You’re planning your next inbound campaign and you ask yourself the question - do I really need to create a landing page? Can’t I just use an existing page on my website to host a form for my audience to fill in?
Whilst those are entirely fair questions, there are significant benefits to using a unique landing page for your inbound campaign. Firstly, a landing page eliminates any potential distractions for your audience by removing all other navigation. This means you can capture your visitor’s undivided attention. And complete attention means you can guide your visitor precisely to where you’d like them to go - in most cases this will be a data capture form. In short, landing pages are specifically designed to create conversions.
With this in mind, there are things you can do to make sure that your landing page is performing to the best of its ability. We explore what these are below…
You’ll probably have already noticed that the majority of landing pages follow a very similar design. This is because it’s proven to work. Whilst you can add a personal touch to your page through branded elements and imagery, you should stick to this popular (and effective) format.
A good landing page will contain an attention-grabbing headline, a relevant feature image, a data capture form with an action-oriented CTA, and compelling copy. You should also use headings throughout to help signpost your audience to the relevant content.
The key to crafting compelling landing page copy is to make it persuasive, as your content should encourage people to convert. A huge part of this is addressing your client’s pain points and explaining how you propose to solve them. But most importantly, make sure that your copy stays relevant to your campaign and content offer, as deviating from the topic in hand will likely lose your audience’s attention.
You’ll also want to pay close attention to your keywords and ensure that your copy is populated with target keywords and phrases for your paid campaigns and organic search. This is so that when someone types your keyphrase into a search engine, they should find your landing page. This includes crafting a keyword-optimised and benefit focused title and headline for your page.
Your data capture form is the main event of your landing page, so it’s essential that you make sure that you get it just right. This starts with understanding what your lead nurture process is before you go about creating the form itself, so that you know what data you need from them in order to nurture them effectively through that process.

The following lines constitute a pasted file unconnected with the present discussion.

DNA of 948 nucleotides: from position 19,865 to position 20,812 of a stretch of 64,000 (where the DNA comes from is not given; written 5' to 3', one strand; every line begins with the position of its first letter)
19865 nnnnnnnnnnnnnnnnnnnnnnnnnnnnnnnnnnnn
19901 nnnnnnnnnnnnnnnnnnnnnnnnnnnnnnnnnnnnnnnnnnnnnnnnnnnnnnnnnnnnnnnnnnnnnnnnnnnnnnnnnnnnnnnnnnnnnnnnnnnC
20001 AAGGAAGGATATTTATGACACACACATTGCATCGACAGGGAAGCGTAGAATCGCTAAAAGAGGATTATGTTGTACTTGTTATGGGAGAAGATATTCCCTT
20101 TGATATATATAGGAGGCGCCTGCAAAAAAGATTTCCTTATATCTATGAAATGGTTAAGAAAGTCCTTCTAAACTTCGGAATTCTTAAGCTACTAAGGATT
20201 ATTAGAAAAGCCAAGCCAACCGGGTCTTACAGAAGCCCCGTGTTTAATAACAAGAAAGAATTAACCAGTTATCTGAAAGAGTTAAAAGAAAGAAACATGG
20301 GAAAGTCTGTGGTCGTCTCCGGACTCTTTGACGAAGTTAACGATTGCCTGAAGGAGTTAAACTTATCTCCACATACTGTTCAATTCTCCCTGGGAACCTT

You should also make sure that the form sits above the fold, which increases its chances of being filled in and submitted by any visitors that land on your page. Remember that your landing page has just one objective - to generate new leads. For this reason, you should remove all other navigation on your page and let the data capture form do its work.
Your landing page should be very easy to access and use, regardless of the devices or browsers your visitors are using to reach it. For example, if your landing page has been optimised for desktop only but the majority of traffic comes through mobile then you’ll be underserving a huge chunk of your audience. And sadly, only half of the number of existing landing pages on the web have been optimised for mobile.
Understanding how your audience visits your website is crucial to designing an effective landing page, so Google Analytics should be your first port of call. How your audience accesses your site and the devices and browsers they use will help to guide the layout and design of your landing page.
Choosing to display a ‘thank you’ message once a visitor has completed your form is important. This is because it’s courteous to thank people and it can also help to lay down the foundations of what will hopefully become a lasting business relationship. But whilst you could simply choose to display a ‘thank you’ message on the same page when a lead has converted on your landing page, choosing to include a dedicated ‘thank you’ page is much more effective.
This is because it gives you a place for hosting a potential content download in exchange for the visitor’s data. It also provides you with a space for another call to action. For example, this could be a new business enquiry or newsletter subscription form. Either way, it gives your new lead an immediate opportunity to continue their journey with you.
Following these helpful steps will help you to create effective landing pages that will continue to drive leads, even once your paid activity has stopped. But if you’re looking for some extra guidance then we’re always here to help. Get in touch with a member of our team today.